A Talk on the Wild Side.
Scouting paid off for public lands hunter Kyle Walker. Photo by Paul Balkenbush/USFWS
Daybreak on November 17 didn’t show great promise for deer hunter Kyle Walker. It was going to be exceedingly warm—and windy. Wind blows scent around and to a deer the world is a smell, not to mention it hampers a hunter’s hearing.
Walker was lucky to be drawn in a lottery for a chance to hunt white-tailed deer at Hagerman National Wildlife Refuge in north Texas, an 11,320-acre refuge known for quality deer hunting.
He had done his homework. Walker scouted the refuge for three days in July for places that he knew from experience might harbor deer. What’s more, Walker was required to take a bow hunter education course and pass an archery shooting proficiency test to enter the lottery draw at Hagerman. Come opening day Walker was secured in his stand in a choice spot in the hardwoods that paid dividends.
“I took the best buck I have ever harvested on public lands,” says Walker. “It was the hunt of a lifetime.”
Walker, who makes a living as an administrator and a professor at a seminary in Fort Worth, Texas, relies on public lands for his hunting opportunity. “I hunt public land exclusively; I live in the metroplex where there are a lot of people and lots of concrete—public lands have been my only place to hunt in Texas—and I am very grateful.”
|Kyle Walker prepares his harvest. Photo courtesy of Kyle Walker|
Walker and his family enjoy the bounty of the harvest, free-range organic meat. He is able to share the harvest, too. This deer went into his freezer and that of a graduate student where he works, who has a family of teenagers.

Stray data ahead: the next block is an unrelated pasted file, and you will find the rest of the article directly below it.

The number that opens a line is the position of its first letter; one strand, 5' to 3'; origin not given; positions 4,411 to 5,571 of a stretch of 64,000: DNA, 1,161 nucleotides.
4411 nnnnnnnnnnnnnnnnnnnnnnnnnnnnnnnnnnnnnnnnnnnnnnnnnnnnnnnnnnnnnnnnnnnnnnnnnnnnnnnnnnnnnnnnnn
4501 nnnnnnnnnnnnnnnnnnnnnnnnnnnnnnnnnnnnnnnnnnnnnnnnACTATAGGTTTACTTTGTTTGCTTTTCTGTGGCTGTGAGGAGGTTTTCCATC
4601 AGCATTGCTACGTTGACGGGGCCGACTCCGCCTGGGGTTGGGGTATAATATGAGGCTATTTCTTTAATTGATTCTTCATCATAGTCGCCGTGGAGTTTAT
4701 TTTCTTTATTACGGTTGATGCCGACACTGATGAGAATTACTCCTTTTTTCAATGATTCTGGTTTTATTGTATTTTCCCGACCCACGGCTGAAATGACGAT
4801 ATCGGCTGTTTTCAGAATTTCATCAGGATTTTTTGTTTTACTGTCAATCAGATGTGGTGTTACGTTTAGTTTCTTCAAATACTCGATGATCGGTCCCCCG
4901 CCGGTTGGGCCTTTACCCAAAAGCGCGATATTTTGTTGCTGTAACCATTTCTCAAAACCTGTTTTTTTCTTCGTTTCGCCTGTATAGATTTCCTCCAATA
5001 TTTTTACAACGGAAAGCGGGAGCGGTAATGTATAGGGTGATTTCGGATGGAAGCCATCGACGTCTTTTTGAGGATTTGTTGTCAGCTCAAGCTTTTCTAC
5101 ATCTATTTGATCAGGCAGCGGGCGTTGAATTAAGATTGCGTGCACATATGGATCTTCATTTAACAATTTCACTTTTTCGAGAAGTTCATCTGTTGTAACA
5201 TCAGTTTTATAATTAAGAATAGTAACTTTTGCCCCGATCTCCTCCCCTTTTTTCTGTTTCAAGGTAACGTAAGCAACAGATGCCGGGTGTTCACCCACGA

Hagerman Refuge has an earned reputation, says its manager, Kathy Whaley. “I’ve worked the deer check stations for nine years, and have seen a lot of harvested deer and many trophy bucks,” says Whaley. The refuge has been open to deer hunting since 1984. Over the last 15 years hunters have harvested an average of 40 deer each year. The refuge has six units from 800 to 3,300 acres of which only three are open to deer hunting on a given year. The deer hunts are managed for safety and quality experience.
“It’s affordable, too,” says Whaley. “Successful applicants pay only $50.00 to hunt on the refuge, in addition to state hunting license fees.” And it’s one that Walker is willing to pay again—he has every intention of hunting at the refuge in the future.
Hagerman is located near Sherman, Texas. In addition to deer, it’s open to hunting turkey and feral hog by lottery draw and dove, rabbit and squirrel in accordance with regulations with the Texas Parks and Wildlife Department.
Craig Springer, External Affairs, U.S. Fish and Wildlife Service, Southwest Region